Asked why the heavier, maybe more contentious elements of metal provide such a dominant presence in Stavropol’s underground scene, Oleg states that although Stavropol is pretty southern, it can still be “a very a cold place”. Maybe regular (socio-economic) doses of the “Chthonic shit” mentioned above mean many locals see this kind of music as the most relevant way for them to express their feelings. Oleg also adds that the local metal live shows “are really blood-shaking” giving “young people looking for some excitement” something to hold on to.

Creative Scenes In The West And South

Kaliningrad is a Russian outpost amidst Baltic state, effectively torn away from the rest of the country. I was very surprised to hear that they have their own Dark Jazz scene (oh yes, more of that) driven by BLEDNYJ and the great-sounding Amazing Sex People; though I’m not sure if they have any studio recordings. All of this scene sounds a lot like what happens in Moscow.

#13 Amazing Sex People

Then there is Rostov-on-Don, a southern city nestled on the big and beautiful river Don (which flows into the Sea of Azov). Rostov has a strong musical history. Most will know Motorama, probably one of Russia’s most well-known bands. The climate there is pretty mild and warm and probably why the local label, Hjördis-Britt Åström releases a lot of music that pretty much fits that description. On a totally different note, a trip to nearby Samara brings you into contact with the loud and energetic post-hardcore punks, WLVS.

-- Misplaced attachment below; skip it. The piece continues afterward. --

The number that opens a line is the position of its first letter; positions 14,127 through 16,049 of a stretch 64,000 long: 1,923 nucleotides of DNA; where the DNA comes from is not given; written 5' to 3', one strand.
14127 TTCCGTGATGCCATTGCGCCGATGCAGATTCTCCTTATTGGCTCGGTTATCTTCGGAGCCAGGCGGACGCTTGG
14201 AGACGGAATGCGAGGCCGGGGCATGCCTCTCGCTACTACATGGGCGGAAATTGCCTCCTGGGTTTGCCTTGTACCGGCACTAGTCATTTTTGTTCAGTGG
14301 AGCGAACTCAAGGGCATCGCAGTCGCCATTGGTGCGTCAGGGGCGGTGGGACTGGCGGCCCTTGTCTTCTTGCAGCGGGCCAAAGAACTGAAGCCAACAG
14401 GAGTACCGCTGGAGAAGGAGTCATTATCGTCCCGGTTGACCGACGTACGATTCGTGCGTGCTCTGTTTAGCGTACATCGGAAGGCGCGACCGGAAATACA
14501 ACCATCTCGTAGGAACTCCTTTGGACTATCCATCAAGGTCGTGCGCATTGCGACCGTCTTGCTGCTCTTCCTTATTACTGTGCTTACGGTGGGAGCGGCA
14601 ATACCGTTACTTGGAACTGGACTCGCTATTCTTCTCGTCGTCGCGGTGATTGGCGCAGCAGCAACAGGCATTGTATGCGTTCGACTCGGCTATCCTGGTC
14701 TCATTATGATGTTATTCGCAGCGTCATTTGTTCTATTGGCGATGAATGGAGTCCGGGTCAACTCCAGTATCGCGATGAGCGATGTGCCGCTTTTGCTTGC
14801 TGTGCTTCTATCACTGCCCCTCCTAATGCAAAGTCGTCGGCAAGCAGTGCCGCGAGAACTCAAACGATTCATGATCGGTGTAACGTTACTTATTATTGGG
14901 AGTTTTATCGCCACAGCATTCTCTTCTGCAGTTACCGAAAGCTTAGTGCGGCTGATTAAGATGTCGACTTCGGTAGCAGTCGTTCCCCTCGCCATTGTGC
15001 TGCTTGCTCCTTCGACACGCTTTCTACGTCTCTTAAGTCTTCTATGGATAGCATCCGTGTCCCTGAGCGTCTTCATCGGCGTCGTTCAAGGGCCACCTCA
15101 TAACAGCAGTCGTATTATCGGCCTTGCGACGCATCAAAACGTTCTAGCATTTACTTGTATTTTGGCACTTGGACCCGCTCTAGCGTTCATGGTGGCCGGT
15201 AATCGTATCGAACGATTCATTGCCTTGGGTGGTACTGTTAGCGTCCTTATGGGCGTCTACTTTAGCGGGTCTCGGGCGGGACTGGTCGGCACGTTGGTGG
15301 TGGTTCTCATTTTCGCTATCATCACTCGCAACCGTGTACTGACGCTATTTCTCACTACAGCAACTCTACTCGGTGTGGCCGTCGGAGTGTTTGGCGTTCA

#14 Utro – Такие глаза (Such Eyes)

Some may also know that the legendary post-punkers Utro come from Rostov. Utro make a seductive, low key take on the genre, where stripped down melodies and a very detached vocal style compete with insistent rhythmic patterns. The abrupt endings only add to the overall effect. It’s incredibly effective, but weirdly soulful music that worms itself into your mind. It’s difficult to dislodge.

[ENDNOTE – from Richard]. Writing this piece alone would have been an act of breathtaking rudeness. As well as my good friend Dmitry Teckel, I give heartfelt thanks to Aneliya from Cheekbones and her bandmate Slava’s brother, Oleg Gabrielyan; who will doubtless be busy staring out at the Tamanskii Forest, thinking Viking thoughts. The righteous gender non-binary couple Ellen and Serge Crimson should take a bow for being too much of everything. And, as ever, thanks to the many Russian friends and contacts on the ground – in this chapter’s case Sophia – who have helped push this series along.]